Turkish authorities are hardening their vigilance in FX markets, gradually moving down the continuum towards potential capital controls. Bloomberg reports that regulators are keeping tabs on investors transacting large amounts of foreign currency and went as far as requesting information from commercial banks. They are also nudging corporates away from using the spot market in favor of the futures market or NDFs on offer by the central bank for their FX hedging needs. The central bank’s net FX reserves stood at $8.6 bln last month, down sharply from $26.4 bln in November. We still think that there is no amount of tinkering that will reverse the situation: either they take determined action or the country’s external accounts will deteriorate further, possibly to a crisis point. The lira has depreciated in 7 of the past 8 days, trading now at USD/TRY 13.44.
Reports suggest some BOJ officials are shifting their views on inflation risks. Some will reportedly discuss ending the bank’s long-held view that inflation risks are “skewed to the downside,” a phrase that has been used since October 2014. The officials stressed that any shift in the risk assessments aren’t meant to signal any move by the BOJ towards removing accommodation. Some are also considering an adjustment to the bank’s growth outlook, with FY21 likely to be downgraded but offset by upgraded FY22 forecast. New macro forecasts will be released with the Outlook Report for the January 17-18 meeting. However, the April report will be much more important as FY24 will be added to the forecast horizon. That said, it’s hard to imagine that the BOJ’s core CPI forecast will rise much from the 1.0% currently forecast for FY23 which would suggest steady rates until FY25. This is the biggest reason why we remain so negative on the yen.
The sharp drop in U.S. tech stocks yesterday took its toll on Asian indices today, with the Hang Seng falling to the lowest level since mid-2020. Concerns about higher (nominal and real) rates in the U.S. seem to be the main driver here, but news of continued supply chain disruptions from chip shortages also weighed on sentiment for the region. However, virus concerns also played a part as Hong Kong announced a halt to flights from eight countries, closure of bars and gyms, and limits to indoor dining. India’s Sensex was the only major EM Asian index to manage gains (+0.7%), against declines of -1% for the Shanghai Composite and Korea’s Kospi, and a -1.6% loss for Hong Kong’s Hang Seng index.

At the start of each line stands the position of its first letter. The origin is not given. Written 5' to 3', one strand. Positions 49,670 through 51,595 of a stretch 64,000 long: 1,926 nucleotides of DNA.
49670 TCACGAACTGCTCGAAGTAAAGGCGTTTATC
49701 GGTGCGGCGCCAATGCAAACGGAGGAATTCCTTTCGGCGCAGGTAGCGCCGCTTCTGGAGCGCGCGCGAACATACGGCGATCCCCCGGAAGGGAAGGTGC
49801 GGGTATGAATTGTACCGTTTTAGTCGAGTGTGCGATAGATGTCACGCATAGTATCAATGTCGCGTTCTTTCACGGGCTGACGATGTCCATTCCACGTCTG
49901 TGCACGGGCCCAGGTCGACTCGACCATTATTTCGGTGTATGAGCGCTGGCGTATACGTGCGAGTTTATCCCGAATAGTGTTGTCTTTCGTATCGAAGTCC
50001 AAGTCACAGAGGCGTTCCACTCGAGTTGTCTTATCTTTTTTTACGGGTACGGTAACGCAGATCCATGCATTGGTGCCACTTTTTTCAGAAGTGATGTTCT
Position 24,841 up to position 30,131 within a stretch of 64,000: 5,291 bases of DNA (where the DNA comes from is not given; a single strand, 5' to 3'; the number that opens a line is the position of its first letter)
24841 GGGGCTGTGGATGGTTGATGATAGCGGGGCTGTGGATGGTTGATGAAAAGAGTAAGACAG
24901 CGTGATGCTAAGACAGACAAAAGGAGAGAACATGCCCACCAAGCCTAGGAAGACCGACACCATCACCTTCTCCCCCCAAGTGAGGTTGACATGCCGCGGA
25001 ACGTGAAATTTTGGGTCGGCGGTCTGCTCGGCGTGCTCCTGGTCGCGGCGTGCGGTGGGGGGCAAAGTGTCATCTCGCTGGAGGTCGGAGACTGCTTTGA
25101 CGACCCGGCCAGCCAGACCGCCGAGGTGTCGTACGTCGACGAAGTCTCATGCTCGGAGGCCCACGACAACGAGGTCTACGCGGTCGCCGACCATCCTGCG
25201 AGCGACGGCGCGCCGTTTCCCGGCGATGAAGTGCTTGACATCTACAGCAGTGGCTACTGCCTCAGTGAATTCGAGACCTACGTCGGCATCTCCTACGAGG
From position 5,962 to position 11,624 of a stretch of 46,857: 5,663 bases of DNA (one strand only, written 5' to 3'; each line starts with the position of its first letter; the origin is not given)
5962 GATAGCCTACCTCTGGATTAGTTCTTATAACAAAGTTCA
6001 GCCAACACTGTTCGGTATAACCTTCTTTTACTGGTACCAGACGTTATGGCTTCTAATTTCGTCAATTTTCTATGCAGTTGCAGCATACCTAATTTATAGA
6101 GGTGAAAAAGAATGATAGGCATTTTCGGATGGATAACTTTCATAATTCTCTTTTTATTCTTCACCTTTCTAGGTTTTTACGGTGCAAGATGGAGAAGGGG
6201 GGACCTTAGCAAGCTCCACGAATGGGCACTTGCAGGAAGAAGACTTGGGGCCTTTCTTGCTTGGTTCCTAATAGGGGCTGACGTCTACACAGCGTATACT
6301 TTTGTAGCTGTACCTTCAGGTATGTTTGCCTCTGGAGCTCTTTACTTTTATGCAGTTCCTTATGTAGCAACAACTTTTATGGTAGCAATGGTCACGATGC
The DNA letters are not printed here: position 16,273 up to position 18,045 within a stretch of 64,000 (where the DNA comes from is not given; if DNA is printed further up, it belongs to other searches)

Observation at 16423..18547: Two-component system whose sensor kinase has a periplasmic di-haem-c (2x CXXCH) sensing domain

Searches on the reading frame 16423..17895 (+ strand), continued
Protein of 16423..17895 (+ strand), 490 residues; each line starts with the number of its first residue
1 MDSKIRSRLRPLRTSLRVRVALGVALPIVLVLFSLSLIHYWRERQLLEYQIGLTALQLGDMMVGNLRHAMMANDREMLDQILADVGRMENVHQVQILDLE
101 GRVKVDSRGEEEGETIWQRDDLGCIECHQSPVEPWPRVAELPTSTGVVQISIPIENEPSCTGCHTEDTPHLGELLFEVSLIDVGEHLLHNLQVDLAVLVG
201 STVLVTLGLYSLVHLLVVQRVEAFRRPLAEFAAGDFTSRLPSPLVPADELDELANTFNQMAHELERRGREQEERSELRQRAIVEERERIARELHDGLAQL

Inflation readings out of emerging Asia were lower than expected. Philippines headline CPI rose 3.6% y/y vs. 4.1% expected and 4.2% in November. This was the lowest since December 2020 and moved back within the 2-4% target range. Elsewhere, Thai headline CPI rose 2.17% y/y vs. 2.51% expected and 2.71% in November. This was the lowest since September and moved closer to the center of the 1-3% target range. Neither central bank is in a hurry to hike rates, though Bloomberg consensus sees liftoff for the Philippines in H2. With the Thai economy amongst the hardest hit by the pandemic, the BOT will be one of the most dovish in the region and liftoff is seen in H1 23. Of note, THB was the worst performing currency in emerging Asia last year at -10.3%, while PGP was the third worst at -5.8%. KRW was tucked in between at -8.6%. Even though the BOK started its modest tightening last year, its policy rate started from a very low base of 0.5% and stands at 1.0% currently vs. 2.0% for the Philippines and 0.5% for Thailand.